March 3, 2020
Demand for the plant-based milk alternative has steadily been rising over the past year with sales spiking by 70% (VegNews) in the UK.
Oatly, a Swedish oat-milk based brand offering oat-based drinks and desserts have become a pantry staple for many- with New York even seeing a shortage in 2019 - has seen a ramp in production of 1,250% (MSN). Their quirky sustainable packaging, raw honesty (this Oatly ad features the comment “it tastes like sh*t) and ambitious marketing strategy is making waves across the West and is no doubt here to stay.
The creamy texture is akin to traditional cow’s milk and has become a favourite amongst baristas due to its ability to froth well, a win for a nation who loves coffee but is increasingly becoming aware of animal agriculture’s impact on the environment and our health. It’s also chock-a-block with fibre, protein, calcium and iron without the added cost of animal life and has been endorsed by celebrities and politicians alike.
This brand of oat milk is shelf-stable (it doesn’t have to be refrigerated until it’s open) as well as many other plant-based alternatives to milk, making them the perfect contender for stockpiling with the added bonus of having a smaller carbon footprint, unlike its dairy counterpart. The health benefits of plant-based milk could also be contributing to their spike in sales amongst the Coronavirus chaos- advice given by doctors includes:
"Getting the right mix of healthy, wholesome foods in your diet rich in nutrients like zinc, copper, and various vitamins not only lowers your risk of chronic diseases like diabetes and heart disease, but it can also help your body fight off more temporary infections and illnesses, like COVID-19 (Coronavirus)," (Business Insider).
Plant-based milk is increasingly becoming popular, even without the aid of onset global crisis: it was reported at the annual World Food Innovation Awards in London earlier in March, the innovative Avocado milk brand from the US, was crowned the winner in the Best Health or Wellness Drink category and is predicted to hit $1 billion in sales in the following year (New Zealand Herald). The Hawke’s Bay brainchild made from avocados and oats with a sugar content of less than 2.5g and shelf life of 10 months, is currently only available in the US but there are plans to expand across the globe.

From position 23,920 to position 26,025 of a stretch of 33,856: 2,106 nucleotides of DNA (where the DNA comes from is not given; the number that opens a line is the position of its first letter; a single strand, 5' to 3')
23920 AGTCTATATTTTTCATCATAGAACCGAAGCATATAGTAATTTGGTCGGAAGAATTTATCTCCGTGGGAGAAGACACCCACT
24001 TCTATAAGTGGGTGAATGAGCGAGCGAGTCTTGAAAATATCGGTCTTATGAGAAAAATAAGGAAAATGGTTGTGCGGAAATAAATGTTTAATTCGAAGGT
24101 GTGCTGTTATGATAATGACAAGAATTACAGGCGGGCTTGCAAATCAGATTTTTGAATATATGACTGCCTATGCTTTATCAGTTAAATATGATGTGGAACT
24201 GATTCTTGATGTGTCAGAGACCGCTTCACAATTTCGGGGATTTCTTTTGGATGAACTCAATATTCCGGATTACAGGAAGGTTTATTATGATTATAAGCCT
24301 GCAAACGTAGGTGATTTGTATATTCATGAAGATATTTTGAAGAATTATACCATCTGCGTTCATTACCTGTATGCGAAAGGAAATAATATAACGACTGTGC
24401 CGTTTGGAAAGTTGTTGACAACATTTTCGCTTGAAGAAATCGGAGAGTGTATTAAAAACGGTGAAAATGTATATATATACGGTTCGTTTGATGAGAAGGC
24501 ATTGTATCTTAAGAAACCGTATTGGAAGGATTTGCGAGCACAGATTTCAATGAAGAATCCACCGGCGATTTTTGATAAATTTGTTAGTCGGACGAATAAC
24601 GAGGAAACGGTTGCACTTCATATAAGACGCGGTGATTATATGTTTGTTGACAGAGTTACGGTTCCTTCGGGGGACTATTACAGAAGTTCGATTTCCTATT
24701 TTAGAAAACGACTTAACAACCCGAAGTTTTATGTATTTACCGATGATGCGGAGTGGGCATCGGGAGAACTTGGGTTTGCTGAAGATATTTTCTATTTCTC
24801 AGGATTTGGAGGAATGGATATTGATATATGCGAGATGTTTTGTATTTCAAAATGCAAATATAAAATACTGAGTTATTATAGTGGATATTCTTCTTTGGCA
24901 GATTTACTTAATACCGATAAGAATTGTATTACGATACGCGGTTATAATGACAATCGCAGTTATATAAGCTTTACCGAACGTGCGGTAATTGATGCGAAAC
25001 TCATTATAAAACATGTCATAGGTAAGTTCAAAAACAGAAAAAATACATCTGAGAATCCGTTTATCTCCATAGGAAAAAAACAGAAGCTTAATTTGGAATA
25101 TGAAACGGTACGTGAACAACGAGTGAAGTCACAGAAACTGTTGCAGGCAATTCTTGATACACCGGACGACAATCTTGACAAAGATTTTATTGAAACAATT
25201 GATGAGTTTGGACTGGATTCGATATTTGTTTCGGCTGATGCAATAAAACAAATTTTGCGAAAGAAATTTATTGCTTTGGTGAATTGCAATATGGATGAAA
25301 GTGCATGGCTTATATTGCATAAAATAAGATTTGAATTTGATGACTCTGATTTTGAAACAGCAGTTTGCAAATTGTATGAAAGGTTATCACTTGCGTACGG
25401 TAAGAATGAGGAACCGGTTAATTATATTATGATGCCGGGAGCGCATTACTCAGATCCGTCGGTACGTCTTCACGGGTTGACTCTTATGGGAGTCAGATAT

In addition, pea milk, the latest plant-based craze, boasts a soy, gluten and GMO-free recipe and utilises minuscule amounts of water in its production compared to dairy milk or even almond milk.
Oat milk isn’t the only substance immune to the Corona shopping virus, however; another high in demand products include fruit snacks, canned goods, pasta and dried beans as panicked consumers clear shelves in fear of long periods of quarantine placed on them by governments. These food and drinks trends are showing consumers are prioritising their health not solely because we are in the midst of a global health pandemic, but also these have become their regular buying patterns.
Although it seems things are looking good for plant-based businesses; the Coronavirus epidemic is disrupting the food and drink chain supply both domestically and internationally due to travel restrictions and shipping costs resulting in financial insecurities and losses.